CHAPTER EIGHT JUNE 2010.
I’ve spent much of the last decade writing about trans woman exclusion and trans woman irrelevancy in queer women’s communities. I have whacked off for hours and hours and hours, railing at the injustice that Actual Dykes don’t find my strapless strap on appealing.
You would think that by now, I would have little left to say about the subject, but this is not the case, because there is no one more wordy or loud than an aggrieved Heterosexual Man. In deciding what I would write about this time around, I wrestled with so many possible themes: for instance, discussing how my views on this issue have evolved over the years; critiquing the masculine-centrism of modern-day dyke communities (which I can just based on living in San Francisco, which is exactly at Dykes are Dykes in every other part of the world); highlighting the need for heterogeneous queer spaces that are accepting of difference (FUCK YOUR WOMEN-ONLY SPACE BIOTCHES); explaining how trans male/masculine folks who claim a place in dyke spaces by emphasizing their lack of male genitals or their assigned female- at-birth status royally screw over their trans sisters (and by “sisters,” I mean MEN); or the misogyny inherent in the fact that the queer community loves it when trans female/feminine spectrum folks get all dragged up and lip sync along to some record, but when we speak in our own voices about issues that are important to us, nobody wants to take us seriously (SEE WHAT I DID THERE? I JUST TRANSED THE DRAG QUEENS. UMBRELLA, Y’ALL).
While these are all worthy topics, I couldn’t make up my mind about what I most wanted to write about. So I decided to take a different approach. Instead of figuring out what I most wanted to say, I asked myself: What do I most want to hear? What topic would I most like to see addressed? And the answer to that question is easy: dating.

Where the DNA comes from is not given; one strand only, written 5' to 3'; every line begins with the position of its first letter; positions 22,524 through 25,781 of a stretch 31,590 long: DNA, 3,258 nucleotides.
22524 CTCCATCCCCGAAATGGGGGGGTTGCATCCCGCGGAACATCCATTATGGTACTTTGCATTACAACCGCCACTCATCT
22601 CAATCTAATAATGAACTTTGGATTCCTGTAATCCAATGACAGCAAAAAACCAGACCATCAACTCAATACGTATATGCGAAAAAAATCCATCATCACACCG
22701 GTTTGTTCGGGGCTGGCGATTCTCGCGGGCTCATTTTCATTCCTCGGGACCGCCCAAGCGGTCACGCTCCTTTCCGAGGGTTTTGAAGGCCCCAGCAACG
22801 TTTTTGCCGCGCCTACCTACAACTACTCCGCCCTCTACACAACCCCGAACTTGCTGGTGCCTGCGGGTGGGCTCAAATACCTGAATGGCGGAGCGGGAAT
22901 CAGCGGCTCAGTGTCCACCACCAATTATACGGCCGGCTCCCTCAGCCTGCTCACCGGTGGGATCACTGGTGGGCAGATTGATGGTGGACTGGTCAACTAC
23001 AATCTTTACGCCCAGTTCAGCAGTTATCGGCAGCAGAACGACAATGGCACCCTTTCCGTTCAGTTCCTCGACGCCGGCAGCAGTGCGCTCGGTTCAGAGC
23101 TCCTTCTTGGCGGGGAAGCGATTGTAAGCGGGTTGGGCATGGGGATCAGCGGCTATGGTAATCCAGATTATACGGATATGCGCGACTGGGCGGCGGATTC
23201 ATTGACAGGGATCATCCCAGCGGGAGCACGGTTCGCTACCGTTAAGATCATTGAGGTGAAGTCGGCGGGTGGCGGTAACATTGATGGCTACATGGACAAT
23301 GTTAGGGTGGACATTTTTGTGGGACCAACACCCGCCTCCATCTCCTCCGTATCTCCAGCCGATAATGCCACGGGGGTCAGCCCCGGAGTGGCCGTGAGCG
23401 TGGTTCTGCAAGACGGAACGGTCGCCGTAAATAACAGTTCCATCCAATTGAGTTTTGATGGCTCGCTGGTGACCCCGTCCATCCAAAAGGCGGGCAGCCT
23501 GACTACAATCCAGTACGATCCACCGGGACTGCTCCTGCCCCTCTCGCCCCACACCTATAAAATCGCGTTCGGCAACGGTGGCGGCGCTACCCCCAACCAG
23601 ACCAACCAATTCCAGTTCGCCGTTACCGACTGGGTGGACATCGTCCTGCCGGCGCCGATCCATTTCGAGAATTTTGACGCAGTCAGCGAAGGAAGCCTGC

Unfortunately for me, this also happens to be the topic that I least want to publicly share my thoughts about, in part because I like to keep some parts of my life relatively private, and in part because I know some people will not like what I have to say. But I suppose that neither of these reasons has ever stopped me from speaking my mind before. So buckle up, bitches!
About two years ago, my ex and I split up after being together for nearly a decade. She was a cis queer woman (i.e., heterosexual) who was supportive when I transitioned a few years into our relationship, and we were monogamous during the lion’s share of our time together (except those times I got freaky while doing Poetry Slam – Cocky is a huge turn on for my Shemale Sisters!!). This meant that for the first time in a decade, I would be re-entering the dating scene.
This could be somewhat disconcerting for any person, but there were a few compounding factors that made it especially . . . well, let’s say “interesting” . . . for me. AND EVERYTHING IS WORSE/HARDER FOR ME, JULIA SERANO.
First, this would be the first time that I would be dating people as a woman. Furthermore, while I had dated queer women before my transition, this would be my first time formally dating within the queer women’s community. LOL at “formal.” On top of that, around this same time, after years of identifying as a lesbian, I came out as bisexual, so I also planned on dating men. With regards to meeting queer women, it seems that traditionally much of this takes place in dyke bars and clubs. What’s that you say? Many cities no longer have these spaces because they were overrun by transwomen? Fuck you, bigot. Continue reading